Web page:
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Stella Erbes Reflects on Honduras Medical Mission
“All I can say is that I began to sweat the second I stepped off the plane in Honduras and I didn’t stop sweating until I stepped off the plane back in Los Angeles.” So recalled my former student Ghavinn Crutcher (B ’04, SC) of his visit to Honduras when I told him that I would lead a team of Pepperdine students there. His words resonated with me during my time in Honduras, where the heat and humidity were indescribable. We encountered scarce air conditioning, undeveloped roads, and unclean air reeking of cattle. As newcomers to the country we felt shocked and trapped by the heat and the conditions, but for the people we went there to serve, this was a taste of everyday life.
On May 5, 2007, seven Pepperdine students and I began our journey to Honduras to practice our Spanish skills and serve in hospitals, medical clinics, and schools. I, Dr. Stella Erbes, can typically be found teaching education course at Seaver College, but for that month I was asked to lead the Honduras Medical Mission Team. Dr. Philip Thomason, who mentored me as an undergraduate Spanish major at Pepperdine, referred me for this position because of my fluency in Spanish, previous experience teaching the language, and my heart for missionary work. The Honduras Medical Mission Program attracts pre-med students from Seaver College (and the former pre-med major in me) who are interested in serving others by using their Spanish skills and medical knowledge.
Following a seven-hour flight to Central America, students Carolina Botero, Heather Miller, Justin Hall, Kevin Howard, Kevin Lammert, Matt Osborne, Michaela Carrerra, and I experienced four weeks of adventure. We spent the first week in Tegucigalpa, the capital of Honduras. At first glance, the capital seemed more modern than any of us had imagined. The city is filled with many American fast-food restaurants and the two local malls are very similar to those that we have at home. Though the city is overcrowded and the air quality is poor, a day trip to the small outlying towns helped us uncover the beautiful forests and charm of Honduras.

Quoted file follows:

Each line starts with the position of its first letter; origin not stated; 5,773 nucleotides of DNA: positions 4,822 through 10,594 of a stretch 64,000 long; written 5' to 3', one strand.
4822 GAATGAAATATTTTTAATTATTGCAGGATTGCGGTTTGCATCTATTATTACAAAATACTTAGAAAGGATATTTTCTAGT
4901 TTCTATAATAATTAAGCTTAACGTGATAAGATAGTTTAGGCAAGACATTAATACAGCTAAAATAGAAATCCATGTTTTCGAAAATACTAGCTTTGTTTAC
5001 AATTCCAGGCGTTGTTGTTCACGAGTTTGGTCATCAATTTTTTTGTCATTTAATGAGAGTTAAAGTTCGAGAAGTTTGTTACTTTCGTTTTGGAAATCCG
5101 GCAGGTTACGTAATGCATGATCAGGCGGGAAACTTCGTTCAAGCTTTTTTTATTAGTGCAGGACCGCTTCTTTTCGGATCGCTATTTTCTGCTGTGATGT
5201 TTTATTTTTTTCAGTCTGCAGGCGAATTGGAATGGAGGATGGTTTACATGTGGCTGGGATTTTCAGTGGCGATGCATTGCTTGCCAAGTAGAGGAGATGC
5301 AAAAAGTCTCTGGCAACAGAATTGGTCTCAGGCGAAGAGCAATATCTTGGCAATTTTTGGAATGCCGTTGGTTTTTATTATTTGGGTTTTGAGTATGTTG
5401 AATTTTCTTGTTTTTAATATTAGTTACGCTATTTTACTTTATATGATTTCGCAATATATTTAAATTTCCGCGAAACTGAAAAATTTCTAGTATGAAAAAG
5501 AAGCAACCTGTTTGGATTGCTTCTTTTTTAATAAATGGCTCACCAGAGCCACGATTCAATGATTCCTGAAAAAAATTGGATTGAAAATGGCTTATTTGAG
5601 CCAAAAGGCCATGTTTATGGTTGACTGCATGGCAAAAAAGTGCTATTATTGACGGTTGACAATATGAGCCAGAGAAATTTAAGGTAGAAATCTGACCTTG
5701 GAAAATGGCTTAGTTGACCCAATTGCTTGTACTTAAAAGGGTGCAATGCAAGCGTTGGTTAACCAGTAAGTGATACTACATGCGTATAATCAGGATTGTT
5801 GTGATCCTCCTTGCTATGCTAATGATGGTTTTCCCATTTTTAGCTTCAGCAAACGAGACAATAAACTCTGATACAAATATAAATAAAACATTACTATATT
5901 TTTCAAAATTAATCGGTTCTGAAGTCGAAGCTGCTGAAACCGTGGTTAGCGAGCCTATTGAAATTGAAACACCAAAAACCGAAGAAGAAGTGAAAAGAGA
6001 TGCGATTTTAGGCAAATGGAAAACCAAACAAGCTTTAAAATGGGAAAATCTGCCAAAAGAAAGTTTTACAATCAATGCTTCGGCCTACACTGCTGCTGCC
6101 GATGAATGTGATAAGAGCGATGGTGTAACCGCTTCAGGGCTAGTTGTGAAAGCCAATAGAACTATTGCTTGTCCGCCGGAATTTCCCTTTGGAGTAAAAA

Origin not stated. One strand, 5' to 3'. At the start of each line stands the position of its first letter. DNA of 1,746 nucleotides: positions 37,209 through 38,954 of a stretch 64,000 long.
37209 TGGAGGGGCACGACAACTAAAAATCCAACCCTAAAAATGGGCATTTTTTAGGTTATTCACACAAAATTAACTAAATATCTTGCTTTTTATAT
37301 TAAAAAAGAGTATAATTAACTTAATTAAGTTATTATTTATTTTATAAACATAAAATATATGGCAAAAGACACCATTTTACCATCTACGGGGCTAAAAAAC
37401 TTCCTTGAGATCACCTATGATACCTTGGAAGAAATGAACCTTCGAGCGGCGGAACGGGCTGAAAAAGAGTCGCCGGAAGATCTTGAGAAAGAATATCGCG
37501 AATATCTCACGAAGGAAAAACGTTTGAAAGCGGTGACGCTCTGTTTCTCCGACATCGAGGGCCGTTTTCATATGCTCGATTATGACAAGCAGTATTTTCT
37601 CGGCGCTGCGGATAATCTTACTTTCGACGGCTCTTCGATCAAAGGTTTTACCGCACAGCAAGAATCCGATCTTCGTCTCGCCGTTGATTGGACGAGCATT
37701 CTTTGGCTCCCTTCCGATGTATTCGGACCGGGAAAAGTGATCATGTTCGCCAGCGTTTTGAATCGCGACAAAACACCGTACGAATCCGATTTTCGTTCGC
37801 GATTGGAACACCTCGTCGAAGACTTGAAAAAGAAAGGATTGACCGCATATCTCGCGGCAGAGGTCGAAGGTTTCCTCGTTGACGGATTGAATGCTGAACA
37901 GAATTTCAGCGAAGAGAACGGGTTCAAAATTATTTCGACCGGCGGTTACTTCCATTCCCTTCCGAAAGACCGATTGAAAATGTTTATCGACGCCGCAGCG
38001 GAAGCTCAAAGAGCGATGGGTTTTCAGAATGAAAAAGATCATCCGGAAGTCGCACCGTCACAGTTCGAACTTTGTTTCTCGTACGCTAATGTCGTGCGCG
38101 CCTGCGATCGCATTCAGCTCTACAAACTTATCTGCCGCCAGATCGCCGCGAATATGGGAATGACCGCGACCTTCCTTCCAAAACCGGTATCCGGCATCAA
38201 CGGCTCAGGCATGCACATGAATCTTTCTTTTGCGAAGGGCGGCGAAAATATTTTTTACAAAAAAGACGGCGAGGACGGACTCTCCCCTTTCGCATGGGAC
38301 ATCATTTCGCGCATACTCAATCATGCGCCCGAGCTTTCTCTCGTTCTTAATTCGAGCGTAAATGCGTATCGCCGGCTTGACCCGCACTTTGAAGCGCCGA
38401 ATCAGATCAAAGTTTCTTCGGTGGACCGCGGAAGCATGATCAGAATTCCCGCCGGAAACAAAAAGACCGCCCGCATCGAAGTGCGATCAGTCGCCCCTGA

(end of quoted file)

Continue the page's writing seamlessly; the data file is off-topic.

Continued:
During this first week, all participants of the program stayed in the dorms and apartments at Baxter Institute, a seminary supported by many Churches of Christ from the United States. I taught an intense Spanish course there for six hours each day. Students learned Spanish medical terms, became familiar with the Honduras medical system, toured public and private hospitals, learned about the people and culture, and engaged in activities to help improve their language skills. Touring the city's hospitals impacted us deeply. The public hospitals are extremely overcrowded, lacking enough beds for all the patients. Signs posted to doors indicated that there would be no more surgeries because the hospital had run out of anesthesia. Doctors from the surgical unit of one public hospital said that many of the patients are treated because of violence; one surgeon showed us a graphic picture a patient he saved by removing a machete from the man's brain. Meanwhile, we learned that the private hospitals with state-of-the art equipment and pristine rooms remain empty because the majority of Hondurans cannot afford to pay independently for such services.